In the past year or so, a handful of parental complaints have resulted in books such as Philip Pullman’s The Golden Compass and Harper Lee’s To Kill a Mockingbird being banned in several Toronto-area schools. In an effort to avoid such controversies in the future, the Dufferin-Peel Catholic District School Board, which comprises schools in and around Brampton, Ontario, has come up with a heavy-handed solution that would effectively ban every novel from classroom use unless it is pre-approved by a special committee. From the Brampton Guardian:
Catholic school administrators are proposing all novels and books undergo a central review and approval process before being used in classrooms.
The process would also allow the Dufferin-Peel Catholic District School Board to create a book list teachers can use to select acceptable material for classroom lessons.
“We’re working on a report to take to the board in November that would propose a centralized process around how resources are selected for use in classrooms,” said Marianne Mazzorato, the board’s program superintendent.
The article makes no mention of what titles the board deems “acceptable,” but you can be sure that anything with a whiff of controversy would be relegated to the slag heap. The Catholic board, meanwhile, is spinning the move as being more about pedagogy than straight-up censorship:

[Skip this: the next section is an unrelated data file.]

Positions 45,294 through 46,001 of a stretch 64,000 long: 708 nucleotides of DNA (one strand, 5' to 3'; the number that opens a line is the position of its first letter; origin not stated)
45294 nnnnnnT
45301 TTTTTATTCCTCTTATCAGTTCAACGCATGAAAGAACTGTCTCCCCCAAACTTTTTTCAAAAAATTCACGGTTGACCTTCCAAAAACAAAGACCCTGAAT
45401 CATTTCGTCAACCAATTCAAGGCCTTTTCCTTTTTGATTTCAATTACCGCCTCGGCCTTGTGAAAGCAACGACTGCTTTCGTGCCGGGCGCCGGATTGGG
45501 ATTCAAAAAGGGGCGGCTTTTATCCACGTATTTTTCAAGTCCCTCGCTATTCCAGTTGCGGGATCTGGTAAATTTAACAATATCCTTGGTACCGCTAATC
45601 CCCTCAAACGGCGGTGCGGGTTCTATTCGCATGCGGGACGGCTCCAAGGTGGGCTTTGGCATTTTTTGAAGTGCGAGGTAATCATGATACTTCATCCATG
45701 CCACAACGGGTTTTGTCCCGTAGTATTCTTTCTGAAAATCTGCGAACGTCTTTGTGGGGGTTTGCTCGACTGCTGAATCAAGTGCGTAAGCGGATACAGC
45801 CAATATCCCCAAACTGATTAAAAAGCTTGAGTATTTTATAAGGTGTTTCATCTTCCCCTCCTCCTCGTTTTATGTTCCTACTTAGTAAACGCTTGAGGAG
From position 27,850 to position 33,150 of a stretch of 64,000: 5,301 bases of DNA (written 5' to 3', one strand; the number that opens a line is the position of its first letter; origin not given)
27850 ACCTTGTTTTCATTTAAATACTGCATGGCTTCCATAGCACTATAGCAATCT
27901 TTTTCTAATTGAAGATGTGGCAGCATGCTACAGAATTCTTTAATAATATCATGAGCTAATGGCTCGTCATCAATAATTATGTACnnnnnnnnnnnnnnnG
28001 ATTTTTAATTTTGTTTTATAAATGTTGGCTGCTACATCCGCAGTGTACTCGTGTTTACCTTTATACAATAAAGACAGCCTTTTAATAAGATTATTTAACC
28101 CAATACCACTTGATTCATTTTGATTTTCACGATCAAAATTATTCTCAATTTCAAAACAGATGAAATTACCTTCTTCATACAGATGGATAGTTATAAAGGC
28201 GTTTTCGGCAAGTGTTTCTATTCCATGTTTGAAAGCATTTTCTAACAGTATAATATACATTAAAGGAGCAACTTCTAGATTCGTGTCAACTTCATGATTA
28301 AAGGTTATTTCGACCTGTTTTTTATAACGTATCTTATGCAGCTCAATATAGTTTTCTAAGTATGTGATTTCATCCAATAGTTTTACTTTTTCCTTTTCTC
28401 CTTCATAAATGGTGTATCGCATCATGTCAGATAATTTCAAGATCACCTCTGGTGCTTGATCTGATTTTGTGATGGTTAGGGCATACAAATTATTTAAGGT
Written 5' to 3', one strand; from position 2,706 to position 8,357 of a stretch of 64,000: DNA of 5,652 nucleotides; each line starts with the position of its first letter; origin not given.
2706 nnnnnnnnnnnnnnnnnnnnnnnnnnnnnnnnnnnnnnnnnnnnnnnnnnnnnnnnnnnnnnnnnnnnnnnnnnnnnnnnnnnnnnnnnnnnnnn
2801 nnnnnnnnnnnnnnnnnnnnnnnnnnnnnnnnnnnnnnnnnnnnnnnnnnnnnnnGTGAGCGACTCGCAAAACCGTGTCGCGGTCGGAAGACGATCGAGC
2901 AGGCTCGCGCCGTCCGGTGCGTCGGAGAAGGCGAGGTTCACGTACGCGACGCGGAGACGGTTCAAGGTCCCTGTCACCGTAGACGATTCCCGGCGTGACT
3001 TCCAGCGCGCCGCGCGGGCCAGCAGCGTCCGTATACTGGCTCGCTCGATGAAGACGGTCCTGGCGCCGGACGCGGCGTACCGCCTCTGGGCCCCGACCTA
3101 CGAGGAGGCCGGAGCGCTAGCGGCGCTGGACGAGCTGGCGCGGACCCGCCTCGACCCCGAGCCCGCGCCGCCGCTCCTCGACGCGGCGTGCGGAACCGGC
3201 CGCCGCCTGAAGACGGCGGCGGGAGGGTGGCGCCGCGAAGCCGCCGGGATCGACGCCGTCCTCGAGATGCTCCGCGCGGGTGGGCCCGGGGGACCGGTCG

Mazzorato said the process is less about “gate keeping” and more about allowing the board to develop resources around those individual literary choices that support a teacher’s lesson plan.
“What we’re attempting to do through this process is ensure that centrally we’re aware of all the novels that teachers are wanting to use in their classrooms,” she said. “If we’re aware of those novels being used then we can help support teachers and develop strong lesson plans.”
Besides ensuring the development of critical literacy skills and delivery of relevant messages for students, she continued, the process should also help mitigate against some of the sensitive subject matter that might occur in novels.